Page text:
Let's look at Solomon's translation: "the god who is the only Son." The gloss "who is" does not occur in the original Coptic. But it can be added for clarity between to nouns is apposition (c.f., GGBB, p. 95, where he suggests the gloss to help clarify the genitive of apposition). For example, "The man, the plumber, is talking to me." 'Man' and 'plumber' are nouns in apposition. They both refer to the same person. We could rephrase as follows: "The man, who is the plumber, is talking to me." Both nouns, standing on their own, refer to the same man.

You will notice the presence of the comma before "who is." The comma indictes that the "who" clause is a non-restrictive relative clause. A non-restrictive relative clause functions identically to nouns in simple apposition. It provides additional information about the head noun. The head noun and the subject of the relative clause independently refer to the same person.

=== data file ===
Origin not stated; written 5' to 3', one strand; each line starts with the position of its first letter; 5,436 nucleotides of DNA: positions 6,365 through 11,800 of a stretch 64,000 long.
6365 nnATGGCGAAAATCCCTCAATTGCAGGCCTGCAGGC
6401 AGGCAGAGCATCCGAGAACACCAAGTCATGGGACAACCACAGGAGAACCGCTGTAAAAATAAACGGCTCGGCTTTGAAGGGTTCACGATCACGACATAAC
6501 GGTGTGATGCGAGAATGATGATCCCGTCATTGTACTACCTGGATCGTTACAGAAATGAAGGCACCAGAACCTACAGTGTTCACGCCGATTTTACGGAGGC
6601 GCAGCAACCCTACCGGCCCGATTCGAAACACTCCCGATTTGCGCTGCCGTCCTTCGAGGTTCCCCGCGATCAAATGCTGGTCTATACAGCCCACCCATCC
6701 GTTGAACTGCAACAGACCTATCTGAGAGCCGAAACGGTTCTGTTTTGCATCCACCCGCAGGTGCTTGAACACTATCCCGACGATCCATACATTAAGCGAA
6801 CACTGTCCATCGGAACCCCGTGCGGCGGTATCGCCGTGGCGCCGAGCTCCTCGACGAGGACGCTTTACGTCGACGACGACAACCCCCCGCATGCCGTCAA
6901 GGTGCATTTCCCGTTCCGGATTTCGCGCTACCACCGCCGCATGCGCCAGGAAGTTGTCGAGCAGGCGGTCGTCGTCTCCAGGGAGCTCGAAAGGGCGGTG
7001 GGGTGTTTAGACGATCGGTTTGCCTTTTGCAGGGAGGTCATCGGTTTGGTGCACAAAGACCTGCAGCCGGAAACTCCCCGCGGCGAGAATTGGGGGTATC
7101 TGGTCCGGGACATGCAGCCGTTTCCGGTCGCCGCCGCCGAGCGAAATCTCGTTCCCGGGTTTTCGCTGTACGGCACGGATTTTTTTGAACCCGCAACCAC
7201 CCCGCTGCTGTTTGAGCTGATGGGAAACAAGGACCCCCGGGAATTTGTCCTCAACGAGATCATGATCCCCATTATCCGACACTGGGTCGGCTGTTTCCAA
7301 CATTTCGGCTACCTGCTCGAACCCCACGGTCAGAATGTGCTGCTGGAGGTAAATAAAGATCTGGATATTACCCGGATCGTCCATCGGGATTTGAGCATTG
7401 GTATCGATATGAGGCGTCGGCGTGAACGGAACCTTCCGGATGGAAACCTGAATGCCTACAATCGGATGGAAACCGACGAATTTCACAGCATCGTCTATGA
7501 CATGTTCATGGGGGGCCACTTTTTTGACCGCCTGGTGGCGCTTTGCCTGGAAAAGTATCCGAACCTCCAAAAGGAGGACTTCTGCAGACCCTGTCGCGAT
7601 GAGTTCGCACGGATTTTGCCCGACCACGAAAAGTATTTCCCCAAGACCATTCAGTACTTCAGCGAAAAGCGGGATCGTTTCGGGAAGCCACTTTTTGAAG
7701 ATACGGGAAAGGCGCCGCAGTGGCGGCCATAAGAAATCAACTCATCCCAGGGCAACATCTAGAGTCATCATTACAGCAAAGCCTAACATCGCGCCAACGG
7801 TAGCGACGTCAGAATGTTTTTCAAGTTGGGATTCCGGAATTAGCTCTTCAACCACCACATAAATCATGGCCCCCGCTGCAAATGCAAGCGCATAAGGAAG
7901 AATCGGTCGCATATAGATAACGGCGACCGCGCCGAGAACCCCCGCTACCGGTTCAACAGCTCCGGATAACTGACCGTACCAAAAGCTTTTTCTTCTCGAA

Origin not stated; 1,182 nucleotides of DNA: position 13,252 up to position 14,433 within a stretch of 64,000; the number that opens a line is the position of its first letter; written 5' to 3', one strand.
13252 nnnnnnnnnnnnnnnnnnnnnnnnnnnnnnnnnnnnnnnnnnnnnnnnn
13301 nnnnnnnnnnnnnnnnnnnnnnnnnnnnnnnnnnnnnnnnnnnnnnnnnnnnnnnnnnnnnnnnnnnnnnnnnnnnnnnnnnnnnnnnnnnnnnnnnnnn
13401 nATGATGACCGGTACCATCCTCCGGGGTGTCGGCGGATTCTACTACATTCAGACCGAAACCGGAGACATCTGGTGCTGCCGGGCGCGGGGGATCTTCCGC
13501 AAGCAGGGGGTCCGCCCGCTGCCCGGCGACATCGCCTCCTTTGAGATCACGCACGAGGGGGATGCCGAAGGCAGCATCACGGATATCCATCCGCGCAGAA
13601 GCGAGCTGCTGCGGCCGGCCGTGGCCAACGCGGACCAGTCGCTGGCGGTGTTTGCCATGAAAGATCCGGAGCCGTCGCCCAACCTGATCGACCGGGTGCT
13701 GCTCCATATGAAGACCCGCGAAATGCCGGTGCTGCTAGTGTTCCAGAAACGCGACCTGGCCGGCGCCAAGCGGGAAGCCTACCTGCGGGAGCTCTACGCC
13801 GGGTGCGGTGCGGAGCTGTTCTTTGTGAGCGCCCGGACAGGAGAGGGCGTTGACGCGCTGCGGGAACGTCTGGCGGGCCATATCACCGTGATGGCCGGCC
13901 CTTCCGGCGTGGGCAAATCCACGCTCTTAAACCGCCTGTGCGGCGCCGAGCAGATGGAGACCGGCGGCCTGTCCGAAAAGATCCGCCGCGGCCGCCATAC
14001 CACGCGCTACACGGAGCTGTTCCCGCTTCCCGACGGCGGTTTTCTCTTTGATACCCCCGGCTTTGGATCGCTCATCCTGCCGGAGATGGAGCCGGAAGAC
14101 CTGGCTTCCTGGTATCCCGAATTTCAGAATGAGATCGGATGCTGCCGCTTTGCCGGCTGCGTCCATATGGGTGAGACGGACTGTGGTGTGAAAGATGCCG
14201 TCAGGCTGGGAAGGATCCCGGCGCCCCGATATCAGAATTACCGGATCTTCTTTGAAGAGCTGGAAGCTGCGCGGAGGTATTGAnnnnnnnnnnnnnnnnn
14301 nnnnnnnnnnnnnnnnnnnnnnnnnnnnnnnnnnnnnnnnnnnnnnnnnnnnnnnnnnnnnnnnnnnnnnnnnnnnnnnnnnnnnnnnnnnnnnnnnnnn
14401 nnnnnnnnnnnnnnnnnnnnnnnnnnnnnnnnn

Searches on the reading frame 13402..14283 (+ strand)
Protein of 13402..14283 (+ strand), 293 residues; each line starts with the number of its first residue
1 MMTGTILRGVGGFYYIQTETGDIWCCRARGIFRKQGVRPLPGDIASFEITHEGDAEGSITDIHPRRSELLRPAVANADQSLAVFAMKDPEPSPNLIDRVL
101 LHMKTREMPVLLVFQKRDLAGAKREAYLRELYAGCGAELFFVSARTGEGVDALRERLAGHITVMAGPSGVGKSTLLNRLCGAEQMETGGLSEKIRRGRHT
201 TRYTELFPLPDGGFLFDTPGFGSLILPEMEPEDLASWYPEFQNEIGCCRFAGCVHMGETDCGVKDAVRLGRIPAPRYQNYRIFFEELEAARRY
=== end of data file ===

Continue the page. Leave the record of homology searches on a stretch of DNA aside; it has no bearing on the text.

But in English usage, there is a significant change in meaning if the comma is removed: "The man who is the plumber is talking to me." In this case, the relative clause ("who is...") becomes restrictive. A restrictive clause helps identify the head noun. We are no longer merely adding information about the same referent; we are restricting the referent to "the plumber." Indeed, we can only fully indentify the referent by including the restrictive clause. This situation, obviously, does not yield the same meaning as a non-restrictive clause.

See here for more information on restrictive and non-restrictive relative clauses.

The important point is that the gloss "who is" for nouns in apposition can only be non-restrictive - that is, can only be used with a comma - to properly reflect the sense of nouns in apposition. Using the gloss without the comma - as a restrictive clause - is not conveying the same meaning as two nouns in apposition.